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Iran, N. Korea Working on ICBM ‘for Nukes’

Sen. Cruz: Relaxing sanctions encourages Iran to pursue nukes and the means to deliver them to Israel, Europe and the US.
By Gil Ronen
First Publish: 11/27/2013, 9:09 PM

Iran tests new medium-range missile
Iran tests new medium-range missile
Iranian government

Iranian collaboration with North Korea on a new rocket booster for long-range missiles undermines the recent deal with Tehran on its nuclear program, key Senate and House Republicans said on Tuesday, according to the Washington Free Beacon.

“While the president was undertaking his secret negotiations—which Congress wasn’t informed of—he had to know Iran and North Korea were testing new engines for ballistic missiles to target the United States,” said Rep. Mike Rogers (R., Ala.) chairman of the House Armed Services subcommittee on strategic forces.

“Every day the president’s deal looks worse and worse,” Rogers said in response to a report Tuesday revealing that Iran is covertly working with North Korea on a new 80-ton rocket booster that can be used in both nations’ long-range missile programs.

Sen. Ted Cruz (R., Texas) also criticized the P5+1 countries’ Iran nuclear deal for not addressing the threat of Iran’s ICBM program.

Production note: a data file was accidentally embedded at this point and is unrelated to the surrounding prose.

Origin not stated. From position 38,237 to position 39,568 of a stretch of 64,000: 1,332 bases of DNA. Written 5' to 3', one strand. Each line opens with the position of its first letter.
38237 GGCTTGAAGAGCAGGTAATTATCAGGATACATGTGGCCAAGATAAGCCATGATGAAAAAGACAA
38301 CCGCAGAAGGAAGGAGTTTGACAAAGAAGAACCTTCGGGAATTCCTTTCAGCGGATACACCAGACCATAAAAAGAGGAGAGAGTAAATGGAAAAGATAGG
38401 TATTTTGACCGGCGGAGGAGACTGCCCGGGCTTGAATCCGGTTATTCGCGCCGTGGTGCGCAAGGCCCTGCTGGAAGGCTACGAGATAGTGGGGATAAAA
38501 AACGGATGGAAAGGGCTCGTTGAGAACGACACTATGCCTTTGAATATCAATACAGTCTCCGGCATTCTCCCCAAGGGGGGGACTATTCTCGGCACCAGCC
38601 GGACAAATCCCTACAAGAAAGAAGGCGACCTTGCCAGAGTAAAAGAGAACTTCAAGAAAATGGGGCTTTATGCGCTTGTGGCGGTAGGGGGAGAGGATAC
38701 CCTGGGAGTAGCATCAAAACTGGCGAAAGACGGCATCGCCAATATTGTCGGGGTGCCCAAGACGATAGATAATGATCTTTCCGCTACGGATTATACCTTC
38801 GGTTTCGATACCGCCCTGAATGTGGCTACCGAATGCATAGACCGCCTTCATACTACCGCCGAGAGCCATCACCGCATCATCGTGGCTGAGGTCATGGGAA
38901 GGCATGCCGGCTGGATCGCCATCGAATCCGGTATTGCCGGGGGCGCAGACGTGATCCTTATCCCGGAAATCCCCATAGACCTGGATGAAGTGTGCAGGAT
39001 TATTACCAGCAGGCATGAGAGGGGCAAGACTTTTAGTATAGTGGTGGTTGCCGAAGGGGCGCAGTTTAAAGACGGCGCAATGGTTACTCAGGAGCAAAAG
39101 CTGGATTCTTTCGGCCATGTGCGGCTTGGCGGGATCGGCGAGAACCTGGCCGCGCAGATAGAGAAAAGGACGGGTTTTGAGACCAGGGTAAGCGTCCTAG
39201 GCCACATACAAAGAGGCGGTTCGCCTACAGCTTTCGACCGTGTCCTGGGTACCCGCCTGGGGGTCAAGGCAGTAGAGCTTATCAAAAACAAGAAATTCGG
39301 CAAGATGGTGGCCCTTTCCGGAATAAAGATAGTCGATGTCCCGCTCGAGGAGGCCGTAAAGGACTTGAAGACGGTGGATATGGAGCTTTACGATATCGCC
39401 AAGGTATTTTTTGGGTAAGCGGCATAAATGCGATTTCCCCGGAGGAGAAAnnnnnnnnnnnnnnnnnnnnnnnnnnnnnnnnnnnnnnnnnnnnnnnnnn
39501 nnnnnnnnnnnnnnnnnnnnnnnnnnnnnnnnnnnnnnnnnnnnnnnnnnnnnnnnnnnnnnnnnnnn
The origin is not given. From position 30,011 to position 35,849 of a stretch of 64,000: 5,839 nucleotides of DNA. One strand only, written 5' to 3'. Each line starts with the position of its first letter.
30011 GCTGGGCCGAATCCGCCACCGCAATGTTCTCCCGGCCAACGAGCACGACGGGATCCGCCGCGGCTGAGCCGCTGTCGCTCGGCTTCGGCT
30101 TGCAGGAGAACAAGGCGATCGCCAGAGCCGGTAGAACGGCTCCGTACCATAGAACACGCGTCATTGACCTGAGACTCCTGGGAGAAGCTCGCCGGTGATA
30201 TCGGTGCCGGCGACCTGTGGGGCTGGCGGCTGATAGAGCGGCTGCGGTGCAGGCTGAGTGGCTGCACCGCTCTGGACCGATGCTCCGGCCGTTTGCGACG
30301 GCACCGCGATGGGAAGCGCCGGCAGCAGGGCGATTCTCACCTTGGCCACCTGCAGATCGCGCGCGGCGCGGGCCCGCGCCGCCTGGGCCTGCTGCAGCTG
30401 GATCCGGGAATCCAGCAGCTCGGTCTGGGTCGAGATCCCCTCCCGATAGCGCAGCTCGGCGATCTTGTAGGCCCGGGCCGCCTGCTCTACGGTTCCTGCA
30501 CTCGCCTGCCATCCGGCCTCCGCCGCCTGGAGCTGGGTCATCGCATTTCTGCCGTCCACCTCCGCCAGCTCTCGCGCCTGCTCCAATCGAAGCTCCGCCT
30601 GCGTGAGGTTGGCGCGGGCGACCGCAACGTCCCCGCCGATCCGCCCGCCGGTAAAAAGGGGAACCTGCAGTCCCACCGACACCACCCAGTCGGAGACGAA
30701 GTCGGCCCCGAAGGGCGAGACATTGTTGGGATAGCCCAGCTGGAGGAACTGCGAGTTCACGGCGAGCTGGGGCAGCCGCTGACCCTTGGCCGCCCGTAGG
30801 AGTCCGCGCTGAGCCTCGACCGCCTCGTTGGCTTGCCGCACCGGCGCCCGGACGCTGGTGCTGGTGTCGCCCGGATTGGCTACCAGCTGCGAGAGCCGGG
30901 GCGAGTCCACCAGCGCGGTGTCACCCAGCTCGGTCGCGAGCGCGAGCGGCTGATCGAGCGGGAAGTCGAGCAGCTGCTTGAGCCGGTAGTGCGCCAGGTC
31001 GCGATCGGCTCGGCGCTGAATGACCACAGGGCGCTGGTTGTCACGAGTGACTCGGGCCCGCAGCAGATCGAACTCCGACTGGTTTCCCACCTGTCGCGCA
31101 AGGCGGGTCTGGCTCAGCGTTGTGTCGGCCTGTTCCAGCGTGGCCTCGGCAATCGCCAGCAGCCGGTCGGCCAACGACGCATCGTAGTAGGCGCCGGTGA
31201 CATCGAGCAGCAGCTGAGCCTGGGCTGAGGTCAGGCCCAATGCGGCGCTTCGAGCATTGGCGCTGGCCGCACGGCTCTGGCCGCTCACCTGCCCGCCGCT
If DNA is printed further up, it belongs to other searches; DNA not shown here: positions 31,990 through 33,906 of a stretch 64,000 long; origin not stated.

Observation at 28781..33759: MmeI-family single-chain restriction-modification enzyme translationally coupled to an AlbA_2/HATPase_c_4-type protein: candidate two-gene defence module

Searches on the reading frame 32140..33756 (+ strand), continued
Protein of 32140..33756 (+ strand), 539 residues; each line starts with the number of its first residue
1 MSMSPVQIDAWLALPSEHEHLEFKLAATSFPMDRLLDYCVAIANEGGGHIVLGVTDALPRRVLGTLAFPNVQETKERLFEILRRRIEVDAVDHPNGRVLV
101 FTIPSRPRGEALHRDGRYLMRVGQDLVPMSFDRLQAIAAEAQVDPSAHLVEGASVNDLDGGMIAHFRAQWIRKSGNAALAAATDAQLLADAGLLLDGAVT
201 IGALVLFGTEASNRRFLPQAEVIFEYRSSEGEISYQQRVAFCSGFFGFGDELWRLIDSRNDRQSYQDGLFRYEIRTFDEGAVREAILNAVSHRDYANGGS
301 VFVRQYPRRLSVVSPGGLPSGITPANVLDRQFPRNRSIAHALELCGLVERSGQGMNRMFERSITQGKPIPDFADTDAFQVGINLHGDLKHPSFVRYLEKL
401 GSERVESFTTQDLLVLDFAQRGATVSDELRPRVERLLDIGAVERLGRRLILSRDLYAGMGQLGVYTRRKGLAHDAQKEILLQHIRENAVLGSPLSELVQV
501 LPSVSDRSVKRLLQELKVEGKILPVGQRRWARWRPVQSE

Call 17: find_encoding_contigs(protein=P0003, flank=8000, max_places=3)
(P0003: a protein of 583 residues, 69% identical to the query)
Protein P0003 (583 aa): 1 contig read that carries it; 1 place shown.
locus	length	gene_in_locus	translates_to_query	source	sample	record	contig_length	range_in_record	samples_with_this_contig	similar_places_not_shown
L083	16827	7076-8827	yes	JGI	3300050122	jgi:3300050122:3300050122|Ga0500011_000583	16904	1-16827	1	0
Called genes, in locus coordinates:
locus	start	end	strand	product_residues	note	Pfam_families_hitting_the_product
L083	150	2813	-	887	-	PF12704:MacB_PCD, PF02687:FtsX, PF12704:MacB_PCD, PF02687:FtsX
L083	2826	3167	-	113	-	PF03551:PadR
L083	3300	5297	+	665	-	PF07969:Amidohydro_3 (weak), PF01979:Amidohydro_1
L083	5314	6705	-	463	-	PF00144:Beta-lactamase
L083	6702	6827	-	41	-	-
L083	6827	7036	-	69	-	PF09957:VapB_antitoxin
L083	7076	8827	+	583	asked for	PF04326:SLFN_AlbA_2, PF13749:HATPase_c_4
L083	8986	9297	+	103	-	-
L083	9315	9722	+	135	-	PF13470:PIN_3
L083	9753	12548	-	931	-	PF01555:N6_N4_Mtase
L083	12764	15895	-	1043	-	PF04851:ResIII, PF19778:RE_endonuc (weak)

“The Iranian regime is clearly demonstrating through word and deed that they have no intention of moderating the behavior that earned them one of the harshest international programs of economic sanctions on record,” Cruz told the Washington Free Beacon. “Relaxing the sanctions now only encourages them to continue their pursuit of nuclear weapons–and the means to deliver them to Israel, Europe and even the United States.  I hope President Obama and Secretary [of State John] Kerry will reconsider this dangerous policy and add the immediate cessation of their ICBM program to the list of prerequisites placed on Iran before any additional negotiations take place.”

Claude Chafin, a spokesman for House Armed Services Committee Chairman Howard P. “Buck” McKeon, also voiced concern over reports of Iran-North Korea missile cooperation.

“Without a comprehensive deal to limit the Iranian ballistic missile program, and eliminate their ability to enrich uranium, the pieces are falling into place for both the Iranians and the North Koreans to threaten the United States with nuclear-tipped ICBMs,” Chafin said in an email to the Washington Free Beacon.

Chafin said the cooperation increases the threat to the United States because both Pyongyang and Tehran share missile technology. “It is reasonable to assume that North Korean missile capabilities are peer to Iranian missile capabilities,” he said.

U.S. officials said the new booster could be used on both a space launcher and a long-range missile. Iran and North Korea are believed by U.S. intelligence agencies to be using their space programs to mask long-range missile development.

Officials said the covert missile cooperation indicates the Iranians are continuing to build long-range strategic missiles that can be used to deliver nuclear warheads at the same time they are negotiating limits on illicit uranium enrichment. Intelligence assessments have said that both countries could test a missile capable of reaching the United States with a nuclear warhead within the next two years.